WASHINGTON — The U.S. Department of Agriculture on Oct. 17 deregulated a cotton variety genetically engineered to have low levels of gossypol, which is toxic to humans, in its seed. The research at Texas A&M University in College Station, Texas, potentially expands the use of the seed to human food and to the livestock and aquaculture feed industries.
The U.S.D.A.’s Animal and Plant Health Inspection Service in the Oct. 17 issue of the Federal Register, which may be found here, said the variety of cotton, called TAM66274, is unlikely to pose a plant pest risk to agricultural crops or other plants in the United States.
The seed in the new cotton variety may be ground into flour to add protein to food items, according to Texas A&M University. Cotton seed is about 23% protein.
Keerti Rathore, Ph.D., a plant biotechnologist at Texas A&M, has worked for 23 years trying to develop cotton plants that produce seeds containing gossypol levels below what the Food and Drug Administration considers safe. Funding for the research came from Cotton, Inc., which is involved in finding new technologies and methods of cotton production and manufacturing and developing new uses for the cotton plant.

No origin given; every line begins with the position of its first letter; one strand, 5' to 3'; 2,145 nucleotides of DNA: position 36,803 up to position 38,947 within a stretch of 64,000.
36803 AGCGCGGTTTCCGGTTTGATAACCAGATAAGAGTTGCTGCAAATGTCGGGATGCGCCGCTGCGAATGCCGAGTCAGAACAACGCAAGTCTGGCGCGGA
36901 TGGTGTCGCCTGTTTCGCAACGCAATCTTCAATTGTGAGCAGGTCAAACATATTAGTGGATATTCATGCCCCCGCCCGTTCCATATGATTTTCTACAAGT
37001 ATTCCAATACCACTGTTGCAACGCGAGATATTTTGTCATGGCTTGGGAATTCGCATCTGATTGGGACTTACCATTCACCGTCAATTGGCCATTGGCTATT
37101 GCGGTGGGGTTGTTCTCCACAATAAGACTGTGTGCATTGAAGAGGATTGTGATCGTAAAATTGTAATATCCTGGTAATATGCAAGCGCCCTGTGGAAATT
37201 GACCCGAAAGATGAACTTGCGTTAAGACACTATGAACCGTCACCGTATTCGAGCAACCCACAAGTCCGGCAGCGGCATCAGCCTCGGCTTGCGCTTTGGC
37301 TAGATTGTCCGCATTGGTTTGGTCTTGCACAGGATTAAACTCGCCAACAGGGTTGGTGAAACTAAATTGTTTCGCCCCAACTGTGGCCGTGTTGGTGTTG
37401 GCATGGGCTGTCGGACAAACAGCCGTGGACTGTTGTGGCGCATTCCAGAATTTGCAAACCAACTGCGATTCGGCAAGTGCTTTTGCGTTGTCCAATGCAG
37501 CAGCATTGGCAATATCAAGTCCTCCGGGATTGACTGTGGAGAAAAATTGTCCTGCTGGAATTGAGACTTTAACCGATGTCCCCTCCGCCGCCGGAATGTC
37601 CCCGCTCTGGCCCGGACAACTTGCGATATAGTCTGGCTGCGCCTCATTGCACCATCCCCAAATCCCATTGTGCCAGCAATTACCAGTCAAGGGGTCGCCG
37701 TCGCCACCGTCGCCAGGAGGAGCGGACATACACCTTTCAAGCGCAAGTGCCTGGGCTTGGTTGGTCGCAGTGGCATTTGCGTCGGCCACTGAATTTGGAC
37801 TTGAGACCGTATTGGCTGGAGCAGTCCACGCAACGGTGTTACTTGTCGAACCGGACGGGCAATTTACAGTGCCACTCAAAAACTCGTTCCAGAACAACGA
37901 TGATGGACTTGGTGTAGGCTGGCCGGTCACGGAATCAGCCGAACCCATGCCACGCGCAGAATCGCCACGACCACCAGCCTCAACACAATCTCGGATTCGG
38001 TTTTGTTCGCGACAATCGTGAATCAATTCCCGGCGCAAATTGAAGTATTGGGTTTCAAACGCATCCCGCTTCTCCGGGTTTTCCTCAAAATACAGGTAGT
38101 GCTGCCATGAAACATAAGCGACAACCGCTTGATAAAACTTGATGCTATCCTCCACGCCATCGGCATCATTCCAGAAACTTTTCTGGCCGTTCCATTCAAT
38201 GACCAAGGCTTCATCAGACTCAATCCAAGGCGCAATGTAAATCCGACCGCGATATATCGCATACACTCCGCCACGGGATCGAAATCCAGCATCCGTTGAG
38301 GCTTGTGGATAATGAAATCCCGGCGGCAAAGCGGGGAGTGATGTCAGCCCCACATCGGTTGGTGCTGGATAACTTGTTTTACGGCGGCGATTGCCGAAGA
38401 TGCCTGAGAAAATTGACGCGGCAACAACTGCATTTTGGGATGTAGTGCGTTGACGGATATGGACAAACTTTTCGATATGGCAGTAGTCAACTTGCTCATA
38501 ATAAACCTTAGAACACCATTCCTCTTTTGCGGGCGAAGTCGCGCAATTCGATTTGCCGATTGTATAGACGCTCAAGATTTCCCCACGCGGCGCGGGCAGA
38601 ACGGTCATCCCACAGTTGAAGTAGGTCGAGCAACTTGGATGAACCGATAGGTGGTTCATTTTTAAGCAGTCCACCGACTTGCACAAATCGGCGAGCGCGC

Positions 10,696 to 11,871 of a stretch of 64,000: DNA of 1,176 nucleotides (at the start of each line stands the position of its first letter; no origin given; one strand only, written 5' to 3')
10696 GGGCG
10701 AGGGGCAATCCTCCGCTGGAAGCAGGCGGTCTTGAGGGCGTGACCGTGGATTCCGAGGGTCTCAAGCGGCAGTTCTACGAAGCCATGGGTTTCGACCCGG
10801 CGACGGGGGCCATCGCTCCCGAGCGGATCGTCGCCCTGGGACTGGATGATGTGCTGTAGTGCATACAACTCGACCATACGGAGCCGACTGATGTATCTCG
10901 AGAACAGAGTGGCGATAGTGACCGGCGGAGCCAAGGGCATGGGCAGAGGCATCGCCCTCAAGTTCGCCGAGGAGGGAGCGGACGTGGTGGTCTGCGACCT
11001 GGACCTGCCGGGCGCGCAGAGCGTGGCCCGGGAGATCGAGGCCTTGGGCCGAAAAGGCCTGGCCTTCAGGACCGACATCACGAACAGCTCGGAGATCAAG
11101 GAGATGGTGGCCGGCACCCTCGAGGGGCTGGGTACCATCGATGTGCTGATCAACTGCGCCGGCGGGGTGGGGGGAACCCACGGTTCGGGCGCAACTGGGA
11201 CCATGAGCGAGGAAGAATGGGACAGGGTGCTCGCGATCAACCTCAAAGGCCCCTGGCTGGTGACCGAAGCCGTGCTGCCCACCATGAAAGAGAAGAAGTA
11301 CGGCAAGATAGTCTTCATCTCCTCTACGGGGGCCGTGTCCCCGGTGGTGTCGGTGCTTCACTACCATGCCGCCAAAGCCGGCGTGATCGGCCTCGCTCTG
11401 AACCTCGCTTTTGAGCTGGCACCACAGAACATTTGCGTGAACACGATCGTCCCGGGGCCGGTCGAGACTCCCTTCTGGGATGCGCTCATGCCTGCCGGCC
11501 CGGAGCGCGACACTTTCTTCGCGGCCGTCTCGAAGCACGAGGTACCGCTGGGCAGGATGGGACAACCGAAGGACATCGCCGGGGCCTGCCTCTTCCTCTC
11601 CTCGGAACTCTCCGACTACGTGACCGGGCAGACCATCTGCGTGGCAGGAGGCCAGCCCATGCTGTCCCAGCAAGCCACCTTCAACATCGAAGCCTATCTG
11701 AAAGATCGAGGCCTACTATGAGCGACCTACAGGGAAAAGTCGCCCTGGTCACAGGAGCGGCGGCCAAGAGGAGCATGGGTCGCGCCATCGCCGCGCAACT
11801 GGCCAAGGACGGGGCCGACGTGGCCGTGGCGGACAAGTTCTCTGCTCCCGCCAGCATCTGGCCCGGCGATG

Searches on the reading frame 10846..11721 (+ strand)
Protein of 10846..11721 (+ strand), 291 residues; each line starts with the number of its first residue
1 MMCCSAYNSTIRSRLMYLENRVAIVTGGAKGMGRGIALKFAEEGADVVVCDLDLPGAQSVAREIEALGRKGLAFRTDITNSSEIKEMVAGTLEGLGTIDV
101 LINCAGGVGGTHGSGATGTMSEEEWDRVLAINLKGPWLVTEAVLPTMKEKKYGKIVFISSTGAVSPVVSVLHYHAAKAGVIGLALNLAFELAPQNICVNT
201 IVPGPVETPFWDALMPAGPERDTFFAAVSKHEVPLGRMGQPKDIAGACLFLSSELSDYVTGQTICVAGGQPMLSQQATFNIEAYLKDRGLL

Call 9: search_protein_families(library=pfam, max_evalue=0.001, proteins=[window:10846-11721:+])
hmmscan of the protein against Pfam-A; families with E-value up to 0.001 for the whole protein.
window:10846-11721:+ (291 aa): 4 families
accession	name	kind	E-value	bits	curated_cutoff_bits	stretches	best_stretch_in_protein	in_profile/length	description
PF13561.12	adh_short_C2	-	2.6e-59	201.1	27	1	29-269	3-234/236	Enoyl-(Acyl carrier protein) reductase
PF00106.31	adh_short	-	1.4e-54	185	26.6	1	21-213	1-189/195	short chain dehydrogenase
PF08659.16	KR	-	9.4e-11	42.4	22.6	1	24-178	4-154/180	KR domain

Gossypol, a naturally occurring compound in the pigment of cotton plants, protects the plants from pests and diseases. The new variety maintains the gossypol levels in the plants, but the levels are reduced significantly in the seed. Gossypol is toxic to humans and animals that are monogastric, which means they have a single-chambered stomach. Examples of monogastric animals are pigs and fish.